Headspace by Greg Bray

Thoughts and observations of an often displaced Aussie, working to rid the professional world of paper - one page at a time - visit me at OzDox.com.au

Tuesday, 16 December 2008

Is this the best thing I could be doing with my time?


"Is this the best thing I could be doing with my time?"

These immortal words were scribbled on a small yellow Post-it note placed strategically in the top right hand corner of the computer monitor. The owner of the computer was the senior partner at a firm where I was recently implementing a CRM system.

It was his personal reminder that he should avoid becoming side-tracked by following up on non-productive administration tasks and sacrificing his $255 per hour hourly rate. Indeed, the day to day issues of running his firm had become quite a "time-suck", particularly preparing his computer systems for my CRM installation.

The problem was that this particular attorney was a bit of a "dab hand" at office technology, and secretly enjoyed the challenges of hunting down technology issues and searching for solutions. In fact, he likened the research elements of dealing with Information Technology to those that he had refined as a corporate litigation attorney.

Managing a firm of under 20 staff, he had decided that they did nor require a full time IT Administrator - an assumption that I generally agree with for firms of that size. He was using a local IT company for outsourced support, but their hourly rate ($150 per hour) seemed extravagant and they were generally only called on for mission critical issues - mail server crashes, server replacements, etc.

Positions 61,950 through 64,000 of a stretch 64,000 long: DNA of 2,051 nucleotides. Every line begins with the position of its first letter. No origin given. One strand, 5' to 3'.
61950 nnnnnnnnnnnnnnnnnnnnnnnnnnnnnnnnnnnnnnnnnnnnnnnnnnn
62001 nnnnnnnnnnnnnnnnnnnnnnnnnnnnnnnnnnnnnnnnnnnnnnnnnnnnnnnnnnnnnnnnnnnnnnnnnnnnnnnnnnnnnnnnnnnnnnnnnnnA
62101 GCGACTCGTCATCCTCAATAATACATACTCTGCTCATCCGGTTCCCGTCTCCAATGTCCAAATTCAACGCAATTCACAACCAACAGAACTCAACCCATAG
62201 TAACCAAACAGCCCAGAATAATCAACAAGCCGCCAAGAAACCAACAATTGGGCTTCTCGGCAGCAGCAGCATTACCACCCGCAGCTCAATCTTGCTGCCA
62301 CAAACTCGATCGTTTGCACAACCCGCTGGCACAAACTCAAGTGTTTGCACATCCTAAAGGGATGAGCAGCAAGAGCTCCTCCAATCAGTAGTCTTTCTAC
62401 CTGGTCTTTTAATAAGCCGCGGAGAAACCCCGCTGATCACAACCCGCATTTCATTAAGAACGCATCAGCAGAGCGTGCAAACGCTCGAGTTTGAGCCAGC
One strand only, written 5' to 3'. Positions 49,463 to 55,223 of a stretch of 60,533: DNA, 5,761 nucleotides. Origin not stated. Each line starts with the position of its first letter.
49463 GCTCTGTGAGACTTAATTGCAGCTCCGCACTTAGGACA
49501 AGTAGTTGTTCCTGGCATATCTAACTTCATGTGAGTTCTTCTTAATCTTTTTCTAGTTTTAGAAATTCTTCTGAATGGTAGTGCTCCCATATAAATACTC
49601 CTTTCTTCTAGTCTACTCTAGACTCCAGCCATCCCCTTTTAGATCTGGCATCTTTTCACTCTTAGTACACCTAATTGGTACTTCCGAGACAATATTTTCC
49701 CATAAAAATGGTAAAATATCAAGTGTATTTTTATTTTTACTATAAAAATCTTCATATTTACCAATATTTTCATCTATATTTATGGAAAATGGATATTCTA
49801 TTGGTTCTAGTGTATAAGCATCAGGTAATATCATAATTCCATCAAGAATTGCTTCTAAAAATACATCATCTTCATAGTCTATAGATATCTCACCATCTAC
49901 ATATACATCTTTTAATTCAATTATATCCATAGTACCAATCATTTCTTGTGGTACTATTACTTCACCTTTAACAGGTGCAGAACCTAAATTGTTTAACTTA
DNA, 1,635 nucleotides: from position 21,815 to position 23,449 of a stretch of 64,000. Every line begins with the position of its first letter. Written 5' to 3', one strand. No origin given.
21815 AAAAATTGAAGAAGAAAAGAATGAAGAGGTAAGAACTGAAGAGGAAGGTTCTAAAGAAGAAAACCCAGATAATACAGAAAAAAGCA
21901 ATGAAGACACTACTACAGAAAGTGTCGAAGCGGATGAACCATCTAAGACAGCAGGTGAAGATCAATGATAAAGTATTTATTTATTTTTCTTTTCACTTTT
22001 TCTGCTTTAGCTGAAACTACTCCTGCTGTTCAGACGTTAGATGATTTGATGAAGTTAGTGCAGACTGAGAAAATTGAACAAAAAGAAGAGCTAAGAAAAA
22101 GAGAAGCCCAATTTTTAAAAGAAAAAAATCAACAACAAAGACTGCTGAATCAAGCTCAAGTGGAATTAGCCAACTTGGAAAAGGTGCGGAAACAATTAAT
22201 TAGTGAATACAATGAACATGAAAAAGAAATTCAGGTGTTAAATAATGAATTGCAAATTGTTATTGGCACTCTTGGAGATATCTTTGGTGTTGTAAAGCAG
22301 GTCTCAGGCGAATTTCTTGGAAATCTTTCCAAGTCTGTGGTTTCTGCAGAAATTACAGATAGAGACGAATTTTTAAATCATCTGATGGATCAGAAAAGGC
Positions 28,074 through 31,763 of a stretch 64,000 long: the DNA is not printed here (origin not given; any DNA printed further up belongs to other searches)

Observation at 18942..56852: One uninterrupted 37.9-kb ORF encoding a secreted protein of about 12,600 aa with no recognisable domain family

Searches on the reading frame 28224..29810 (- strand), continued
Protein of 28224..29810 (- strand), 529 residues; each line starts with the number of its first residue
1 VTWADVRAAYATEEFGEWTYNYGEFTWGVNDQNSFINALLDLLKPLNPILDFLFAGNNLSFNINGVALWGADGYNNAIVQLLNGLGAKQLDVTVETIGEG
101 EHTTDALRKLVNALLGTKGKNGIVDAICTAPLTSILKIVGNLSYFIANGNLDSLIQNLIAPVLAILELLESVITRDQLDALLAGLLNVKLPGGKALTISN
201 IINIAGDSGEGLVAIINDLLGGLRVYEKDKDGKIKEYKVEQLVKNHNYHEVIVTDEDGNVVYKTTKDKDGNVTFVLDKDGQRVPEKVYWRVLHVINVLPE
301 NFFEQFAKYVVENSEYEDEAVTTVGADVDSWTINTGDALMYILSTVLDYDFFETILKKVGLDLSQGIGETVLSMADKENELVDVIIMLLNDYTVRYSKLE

And so how firm's daily computer"fires" were chased down and extinguished by the firm's senior partner, and instead of researching case law he was now researching printer driver issues.

The obvious issue here is a simple economics. The partner would fix a printer driver issues in an hour, at an expense of $350 in lost revenue, as opposed to using his IT company to fix the same issue in half the time and a quarter of the cost. The decline in productivity from the partner was also adversely affecting his paralegal productivity too, as he was taking on less work so that he could dedicate more time to running the IT infrastructure.

Profit & Lost reports began to highlight this trend, which, as a careful small business owner, our partner monitored frequently. He recognized the problem, placed the sticky note on his monitor and has the IT company deal with most issues - big and small.

Having been inside over hundreds of law firms, this is an extremely common situation in small firms. Often the surrogate IT person is the Office Administrator, or some other designate that happens to know more about computers that anybody else or forgot to step backwards when volunteers were called.

I liken this approach to deciding to build a house, and then looking around your property for the building materials. Wouldn't you just go out and purchase the materials that will work best for your new home?

So choosing an IT company to support your small business is an important decision, and choosing the right one is a subject I will deal with in the future. But just as important is your decision as to how involved your outsourced IT support is in your daily office technology issues, and will depend on the technological aptitude of your own staff. Monitor your productivity reports and financial statements to get the right balance.

And the next time somebody knocks on your door and asks if you know how to assemble a bound PDF document with bookmarks, ask yourself:

"Is this the best thing I could be doing with my time?"



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